Often, people think of “study” as dry, boring, and tedious. But that’s not the flavor that we find in 2 Timothy 2:15. What we find there is passion, desire, and even desperation. Study is a classic spiritual discipline. Study calls us to the passionate pursuit of God and his word – so that we might be transformed into the people that he created us to be.
Few aspects of our faith are more familiar than worship. At the same time, we struggle to understand the depth and meaning of this central expression of our response to God. In simplest terms, worship declares that God is worthy of adoration, praise, and reverence.
This spiritual practice called prayer is so mysterious. Scriptures tells us in many cases how to pray, and yet, we’re not quite sure exactly how prayer happens, or how it works, or what the result is. But we can be sure that when we pray, we need to begin with an absolutely humble attitude.
Every one of us will fill our mind and our heart . . . with something. Whether we mean to or not – whether we intend to or not – we will find something to dwell on, think about, and ponder. Meditation on God and his ways leads to transformation, repentance, and obedience. More than that, meditation also allows us to enter into the presence of the Living God – and in his presence – to sense and hear and know his voice. And if we do this, we will be changed.
The central meaning of submission is giving in to God – and doing that with joy and trust and eagerness. Submission is what we see in Mary’s response to the angel in Luke 1:38 and it is what we see in Jesus’ conversation with the Father in Luke 22:40-46.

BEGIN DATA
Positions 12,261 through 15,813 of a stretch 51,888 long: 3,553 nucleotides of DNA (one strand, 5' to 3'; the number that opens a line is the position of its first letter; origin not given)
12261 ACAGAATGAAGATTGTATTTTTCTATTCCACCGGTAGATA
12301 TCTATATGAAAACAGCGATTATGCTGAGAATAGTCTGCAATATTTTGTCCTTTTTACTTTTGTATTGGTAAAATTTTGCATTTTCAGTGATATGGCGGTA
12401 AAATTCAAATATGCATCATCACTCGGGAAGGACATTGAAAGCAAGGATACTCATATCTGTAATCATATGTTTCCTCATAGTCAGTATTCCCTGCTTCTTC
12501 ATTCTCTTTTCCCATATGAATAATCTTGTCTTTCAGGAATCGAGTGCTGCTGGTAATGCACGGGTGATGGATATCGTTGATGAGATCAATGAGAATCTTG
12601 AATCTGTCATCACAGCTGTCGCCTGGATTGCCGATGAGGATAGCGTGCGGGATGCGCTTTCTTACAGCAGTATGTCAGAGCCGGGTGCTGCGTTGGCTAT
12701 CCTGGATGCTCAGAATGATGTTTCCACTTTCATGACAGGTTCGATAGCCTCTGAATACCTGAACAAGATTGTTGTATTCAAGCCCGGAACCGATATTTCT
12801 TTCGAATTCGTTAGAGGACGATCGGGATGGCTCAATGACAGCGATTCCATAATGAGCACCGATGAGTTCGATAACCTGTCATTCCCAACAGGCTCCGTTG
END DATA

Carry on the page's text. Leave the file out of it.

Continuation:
Often, the idea of being alone can be intimidating or even frightening. Even more, we may feel that, given the noise and busyness of our world, solitude would be impossible. Even so, God’s people for centuries have cherished the discipline that opens the door for rest, quiet, relief, and time with God.
Simplicity is the spiritual practice that calls us to a singleness of focus. One purpose, one goal, one heart.There’s something inside of us that hungers for simplicity. Through practicing simplicity, we experience spiritual transformation and growth.
We might think that fasting is essentially choosing to go without food for a spiritual purpose, and that’s part of what’s happening, but more important than simply choosing to go without food, is deciding where exactly we’re going to put our focus and what things in life are most important to us.
We know all about serving, but often we don’t take the next step, and actually serve. We have to get up, and we have to take steps, and we have to move in a certain direction. Paul knows that the Christian life that we talk so much about won’t happen automatically, or magically. This is the spiritual practice of serving: doing what we can do to meet the needs of other people.